20. It is astonishing, after all the gospel preaching in England, how deeply-rooted is this constant fallacy of going to King Jareb for a cure. Not very long ago, having engaged to preach at a seaport town, I arrived some hours before night, and, as I was standing by the riverside, I thought I should like to go down the river in a boat. So, hailing a waterman, I went with him; and, while sitting in the boat, wishing to talk with him about religious matters, I began by asking him about his family. He told me that the cholera had visited his place and that he had lost no less than thirteen of his relatives, one after another, by death. So I said, “Have you, my friend, a good hope of heaven if you should die yourself?” “Well, sir,” he said, “I think as how I have.” “Please tell me, then,” I said, “what is your hope; for, concerning a good hope no man need ever be ashamed.” “Well, sir, I have been on this here river, I think, for these twenty-five or thirty years, and I do not know that anyone ever saw me drunk.” “Oh, dear! oh, dear!” I replied, “is that all you trust in?” “Well, sir, when the cholera was about, and my poor neighbours were bad, I went for the doctor for ’em, and was up a good many nights; and I do think as how I am as good as my neighbours.” Of course I told him that I was very glad to hear that he had sympathy for the suffering, and that I considered it far better to be charitable than to be churlish, but I did not see how his good conduct could carry him to heaven. “Well, sir,” he said, “perhaps it will not. I cannot be often going to church; but I think, when I get a little older, I shall give up the boat, and take to going to church, and then, I think, that will be right, — won’t it, sir?” “No,” I said, “certainly your resolutions will not renew your heart; and should you ever perform them, they will not purge your soul from its sinfulness. Begin to go to church as soon as possible, but you will not be an inch further, if you think that by attending the sanctuary you will be saved.” The poor man seemed perfectly astounded, while I went on knocking down his hopes one after another. Then I asked the question, “You have sinned in your life sometimes, have you not?” “Yes,” he said, “I have.” “On what basis, then, do you think your sins will be forgiven?” “Well, sir,” he said, “I have been sorry about them, and I think they are all gone, — they do not trouble me now.” Trying to rouse his conscience, I said, “Suppose you were to go and get into debt with the grocer where you deal, and you should say to her, ‘Now, mistress, you have a score against me, I cannot pay for these goods, I am sorry to say; but I’ll tell you what I’ll do, I’ll never get into your debt any more.’ Why, she would say that was not the way she did business; and do you suppose that is the way in which God does business, or that he is going to strike out your debts because you say you will not run deeper into debt?” “Well, sir,” he said, “I should like to know how my sins are to be forgiven. Are you a parson, sir?” In reply, I said, “I preach the gospel, I hope, but I do not go by the name of a parson; I am only a Dissenting minister.” I told him how the Lord Jesus Christ had paid the debts of sinners; how those who reposed in him, and rested in his blood and righteousness, would find peace and mercy; and the man was delighted, and he said he wished he had heard that years ago. “But, to say the truth, master,” he added, “I had not felt quite easy, after all, when I saw those poor creatures taken away to the graveyard. I did think there was something I needed, but I did not know what it was.”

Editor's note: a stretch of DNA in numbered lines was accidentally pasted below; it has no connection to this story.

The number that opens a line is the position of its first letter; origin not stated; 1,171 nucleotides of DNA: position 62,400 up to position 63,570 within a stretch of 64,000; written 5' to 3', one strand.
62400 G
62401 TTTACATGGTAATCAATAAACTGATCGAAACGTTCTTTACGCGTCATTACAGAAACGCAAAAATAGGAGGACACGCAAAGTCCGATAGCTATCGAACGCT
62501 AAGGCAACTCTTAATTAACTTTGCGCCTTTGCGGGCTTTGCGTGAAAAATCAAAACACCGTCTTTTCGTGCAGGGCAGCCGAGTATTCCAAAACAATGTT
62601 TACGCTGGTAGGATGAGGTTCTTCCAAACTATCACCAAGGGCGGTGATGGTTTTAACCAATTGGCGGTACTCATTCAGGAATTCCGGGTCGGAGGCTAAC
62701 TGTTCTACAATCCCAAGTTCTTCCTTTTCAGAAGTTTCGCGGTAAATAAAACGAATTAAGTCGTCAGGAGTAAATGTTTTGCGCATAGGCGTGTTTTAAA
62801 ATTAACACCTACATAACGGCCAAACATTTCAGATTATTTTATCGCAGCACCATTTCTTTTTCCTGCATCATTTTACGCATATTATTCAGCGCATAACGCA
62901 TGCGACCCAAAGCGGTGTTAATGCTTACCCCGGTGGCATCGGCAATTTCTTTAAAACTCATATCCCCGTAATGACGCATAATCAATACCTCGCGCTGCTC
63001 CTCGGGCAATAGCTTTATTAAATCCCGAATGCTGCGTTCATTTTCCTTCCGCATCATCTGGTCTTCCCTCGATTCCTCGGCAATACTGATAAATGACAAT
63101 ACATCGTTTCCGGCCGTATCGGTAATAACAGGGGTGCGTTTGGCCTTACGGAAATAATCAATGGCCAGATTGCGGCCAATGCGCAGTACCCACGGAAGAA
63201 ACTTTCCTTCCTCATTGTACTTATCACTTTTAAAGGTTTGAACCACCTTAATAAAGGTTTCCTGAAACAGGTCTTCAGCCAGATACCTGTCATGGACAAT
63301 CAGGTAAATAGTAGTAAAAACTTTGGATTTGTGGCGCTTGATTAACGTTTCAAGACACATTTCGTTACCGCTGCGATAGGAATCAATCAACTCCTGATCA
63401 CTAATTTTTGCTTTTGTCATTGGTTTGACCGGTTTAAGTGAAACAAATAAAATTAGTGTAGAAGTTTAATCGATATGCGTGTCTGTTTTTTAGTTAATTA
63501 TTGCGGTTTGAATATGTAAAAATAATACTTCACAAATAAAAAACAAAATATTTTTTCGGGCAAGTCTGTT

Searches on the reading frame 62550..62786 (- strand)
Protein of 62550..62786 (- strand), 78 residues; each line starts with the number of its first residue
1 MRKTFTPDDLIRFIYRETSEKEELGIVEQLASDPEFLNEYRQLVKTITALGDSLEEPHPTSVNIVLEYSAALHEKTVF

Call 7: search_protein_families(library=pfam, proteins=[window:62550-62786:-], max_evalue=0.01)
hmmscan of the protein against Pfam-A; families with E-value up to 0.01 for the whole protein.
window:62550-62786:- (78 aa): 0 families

21. I tell you this little personal incident because I see here a great many working people, and I know they delight in a little homely dialogue. It is not what we do or devise, the religious rites we observe, or the romantic aims we aspire to, the self-satisfaction we encourage, or the sufferings we endure, that can lead us to the land of light; not all your probity, {moral excellence} however plausible, or your rectitude, however rigid you may be, will carry you to heaven. Your good works are good enough in themselves, — good enough in your generation, — but they will never do for a foundation to rest on. Do not run away, and say something like the foolish man, who went to a place where there was a house being built, and seeing the chimney pots standing there, he took them, and laid them in the trench to make the foundation. “What are you doing?” said one of the workmen. “Why, laying the foundation.” “What, with the chimney pots?” “I did not know that it was wrong,” he said. “Well, take them away; they will not do for a foundation.” “Oh!” said the other, “you are finding fault with them.” “No; I am not finding fault with them, but with the place where you put them; they are good enough on the top, but they will not do at the bottom.” So with good works; they will do at the top, but they will not do at the bottom. As a foundation for the soul to rest on, nothing will suffice but the righteousness of Christ and his finished work. This is our hope of salvation. Our good works are good enough afterwards, when God the Holy Spirit, by his grace, works faith, and love, and all other good things in us.